Mind The Gap - Robin Deacon’s Prototypes by Rachel Lois Clapham


Soho Theatre

16-18 April 2009

Robert Deacon: Good evening ladies and gentleman. For this evening’s performance of Prototypes, I have been commissioned by my son.

Robin Deacon: That’s me

Robert Deacon: To play the part of ….

Robin Deacon: [whispering audibly in Robert’s ear] third person omniscient narrator.

Robert Deacon: Third person omniscient narrator.

[Cue Robert on the Xylophone]

And so Robin and his dad, Robert, open the performance of Prototypes with a short turn on the xylophone and an air of formal ceremony.

Prototypes is a show that uses a working model railway as stage for a subtle play on autobiography, documentation and the passing of time. The model in question is a makeshift MDF section of British Rail track that is visible from the upper window in the former home of Robin’s Aunty Monica, in 5 Martin Court, Southall. This window was the one in which Robin stood as a child in his school holidays. Where he watched the Class 253 trains in intercity livery pass by. It is where he thinks he may have developed a love of railways and trains – even model ones - and where the fascinations with timetables started.

Robin re-enacts that childhood scene with his model - which includes a hastily blacked-up plastic figurine (representing Robin), stood in front of the cut-out cardboard window of 5 Martin Court watching the model trains. Throughout the performance, he also presents video footage from the original view upon which the prototype is based; we see First Great Western train services rumble past the window of 5 Martin Court, the actual flat from which his Aunty Monica has long since gone. When the trains are gone, the video records the empty, grey and wet stretch of Southall.

Robin wears a pair of dark running shorts and white T-shirt with the word OPERATOR on the back. As ‘operator’ he spends the first part of Prototypes sitting at a makeshift audio-visual desk at the back of the stage, hidden behind equipment, happily engrossed in twiddling various knobs and widgets relating to the model trains and the on screen video footage. At other times, he runs around the railway’s trestle tables an awkward, high legged canter, frantically assembling and disassembling the trains. Robin’s operational role on stage troubles the notion of utility versus its excess: performance. It poses the question, is it possible to merely operate or facilitate without performing? So too Robin’s operator ‘costume’ is functional, a workers uniform or a non-costume, but on stage this very functionality goes beyond appearance, it is seen to appear as performance. These paradoxical acts of erasure provide a glimpse into just how Prototypes - and in general how performance, as opposed to theatre - is complexly embroiled in function and reality. And although it is quite possible that Robin’s awkward run could be nothing to do with ‘performance’ at all, and more to do with Robin’s level of physical fitness, I suspect some camping is going on here too.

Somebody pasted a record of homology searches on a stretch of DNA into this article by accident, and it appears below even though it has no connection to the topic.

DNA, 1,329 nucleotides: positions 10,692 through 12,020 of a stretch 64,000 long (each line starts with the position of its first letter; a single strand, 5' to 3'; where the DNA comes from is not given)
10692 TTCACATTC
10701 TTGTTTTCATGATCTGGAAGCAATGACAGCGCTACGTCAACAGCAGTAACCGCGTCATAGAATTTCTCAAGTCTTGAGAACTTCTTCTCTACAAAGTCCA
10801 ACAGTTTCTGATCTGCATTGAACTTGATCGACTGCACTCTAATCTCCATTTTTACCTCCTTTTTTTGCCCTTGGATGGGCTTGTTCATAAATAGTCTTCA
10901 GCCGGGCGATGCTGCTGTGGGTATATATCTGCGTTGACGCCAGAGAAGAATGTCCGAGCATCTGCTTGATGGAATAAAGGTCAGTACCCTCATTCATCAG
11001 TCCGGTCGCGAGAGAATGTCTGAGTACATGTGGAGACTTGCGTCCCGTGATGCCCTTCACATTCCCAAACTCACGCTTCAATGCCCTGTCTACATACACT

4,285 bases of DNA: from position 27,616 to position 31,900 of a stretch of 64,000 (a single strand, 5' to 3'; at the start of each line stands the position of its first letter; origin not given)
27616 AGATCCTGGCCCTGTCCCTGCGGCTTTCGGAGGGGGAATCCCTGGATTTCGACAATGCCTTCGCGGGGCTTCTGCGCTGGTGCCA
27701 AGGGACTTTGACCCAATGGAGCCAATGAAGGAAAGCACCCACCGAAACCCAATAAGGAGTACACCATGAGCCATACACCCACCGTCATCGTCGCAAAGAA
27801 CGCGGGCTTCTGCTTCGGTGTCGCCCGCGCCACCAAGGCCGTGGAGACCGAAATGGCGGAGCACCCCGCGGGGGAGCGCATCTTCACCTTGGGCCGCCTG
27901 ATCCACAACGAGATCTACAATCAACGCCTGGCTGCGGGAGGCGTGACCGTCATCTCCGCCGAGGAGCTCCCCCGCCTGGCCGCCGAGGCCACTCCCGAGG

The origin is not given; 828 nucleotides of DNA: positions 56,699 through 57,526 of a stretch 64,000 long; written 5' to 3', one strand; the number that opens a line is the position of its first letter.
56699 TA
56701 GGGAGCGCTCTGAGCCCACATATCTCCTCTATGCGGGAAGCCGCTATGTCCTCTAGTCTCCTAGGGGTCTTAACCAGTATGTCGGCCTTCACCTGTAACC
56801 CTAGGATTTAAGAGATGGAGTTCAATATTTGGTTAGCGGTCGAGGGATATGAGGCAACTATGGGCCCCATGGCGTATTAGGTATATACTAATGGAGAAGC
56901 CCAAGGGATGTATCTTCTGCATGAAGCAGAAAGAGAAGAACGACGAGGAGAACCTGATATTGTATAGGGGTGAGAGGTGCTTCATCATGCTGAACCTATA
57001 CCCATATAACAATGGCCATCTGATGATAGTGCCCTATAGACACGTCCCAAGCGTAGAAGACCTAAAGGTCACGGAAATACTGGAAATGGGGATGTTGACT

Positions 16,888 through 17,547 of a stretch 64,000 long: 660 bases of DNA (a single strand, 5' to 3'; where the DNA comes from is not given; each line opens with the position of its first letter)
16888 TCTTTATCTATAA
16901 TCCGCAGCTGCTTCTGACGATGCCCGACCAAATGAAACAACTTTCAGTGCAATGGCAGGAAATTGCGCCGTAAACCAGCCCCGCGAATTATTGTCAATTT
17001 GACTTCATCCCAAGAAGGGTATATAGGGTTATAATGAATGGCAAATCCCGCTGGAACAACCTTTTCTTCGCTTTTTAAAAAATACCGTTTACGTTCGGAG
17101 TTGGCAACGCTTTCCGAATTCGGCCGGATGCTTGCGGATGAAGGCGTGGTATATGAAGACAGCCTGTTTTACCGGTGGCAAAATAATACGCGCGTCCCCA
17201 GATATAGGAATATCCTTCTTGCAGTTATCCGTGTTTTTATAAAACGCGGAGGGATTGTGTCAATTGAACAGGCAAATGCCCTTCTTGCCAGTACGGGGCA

In contrast to all this (non)performance and train related chaos is Robert who, as third person omniscient narrator- or first person impersonator as he sometimes referred to by Robin- speaks the story of Prototypes with a wry, reserved demeanour that bears an uncanny resemblance to Robins’ own understated, satirical persona.